Lord knows we both tried. And we both loved hard and fierce. I wish things had turned out differently and I miss him every day, but we did the best we could and this is how it all played out. 

Thursday, April 24, 2014

Easter Wedding

Easter Sunday was also the day of my son’s best friend’s wedding,
a bittersweet event.
There were tears of joy, there were tears of grief and sadness.

People asked:
Why have a wedding on Easter Sunday?

Don’t they know people have other things to do on Easter Sunday?

Oh, how I love this young man. 

He hugged on me and loved on me and kissed me and patted my back 
and stomped his foot and said:
Dammit, he shoulda been here.

And we all cried at the poignant truth of his words.

Still, what better day than Easter Sunday to celebrate love and a new marriage?

There is so much good with the bad,
so much happiness with the sadness,
or maybe it's the other way around:
much bad with the good,
much sadness with the happiness,
I don't know.

What I do know is that life goes on.
Beautiful brides still smile as they hold the hands of their husband to be
and speak their vows of love.

Even as mourning mothers watch,
their eyes brimming with joy and sorrow.

Wednesday, April 23, 2014

The "Brutiful" Winter is Gone

It's been a beautiful and a brutal winter, both literally and metaphorically. "Brutiful" is the made-up word I saw sometime today on a blog post somewhere. Yes, that. We had "snow days" on two different occasions. On one of those breaks, it actually snowed! It was enough to blanket the ground in a solid white that lasted a couple of days. I was grateful to see snow again! But the cold weather seemed to last forever. The cold and the dark was not good for my soul. I said more than once that I did not know how people up north survive the length of winter with its lack of light.

The winter was brutal on my exercise schedule and I got off track with that. I am slowly trying to get back around to a regular walking schedule. Progress is very slow.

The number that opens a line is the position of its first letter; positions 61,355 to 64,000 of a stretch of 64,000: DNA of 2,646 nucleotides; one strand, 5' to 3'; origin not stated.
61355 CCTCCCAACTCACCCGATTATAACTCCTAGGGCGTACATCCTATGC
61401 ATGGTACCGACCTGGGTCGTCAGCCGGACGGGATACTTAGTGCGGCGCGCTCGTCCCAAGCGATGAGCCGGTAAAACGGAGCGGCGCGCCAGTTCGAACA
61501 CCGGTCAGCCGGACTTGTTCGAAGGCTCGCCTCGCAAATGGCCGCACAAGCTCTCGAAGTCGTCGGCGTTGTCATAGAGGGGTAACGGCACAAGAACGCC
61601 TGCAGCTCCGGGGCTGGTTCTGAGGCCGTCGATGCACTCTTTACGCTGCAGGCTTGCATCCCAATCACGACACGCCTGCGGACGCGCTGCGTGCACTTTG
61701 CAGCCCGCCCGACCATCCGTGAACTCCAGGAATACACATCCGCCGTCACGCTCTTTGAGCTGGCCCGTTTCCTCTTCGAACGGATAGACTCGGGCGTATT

But now spring seems to have arrived around here and I am in a somewhat better frame of mind (or I hope to be, very soon). I have stories in my head that I want to write but they seem to be stuck and the words won't come out. My thoughts don't seem to be sticking very well and I can't remember sometimes if I have written about certain things or not.

It wasn't long ago that I stopped and took these photos of an abandoned fire tower located in a field on one of the roads we often travel when we go to the country. They make me remember that part of what I am doing as spring comes is to look around and survey my grounds to see what damage winter has done and to see the places in my life where my attention is needed most.

My blog is one place I want to direct my attention. Comparing myself to others (and coming up short) is one thing that keeps me from here. It is a debilitating self-consciousness that keeps me sitting quietly in the corner. Right now, I have three stories that I need to tell. I need to relax and get them told. Maybe now that the weather is improving and light is returning to the days I will open up and let the stories flow. I want to. I surely do. It seems to me that a commitment to just showing up would be helpful.

Maybe now that the light has returned to the skies, and to the days, I will throw off that dark cloak of winter and choose to show up again, here on the blog, and in my life. I desperately need to.

I am grateful for the light.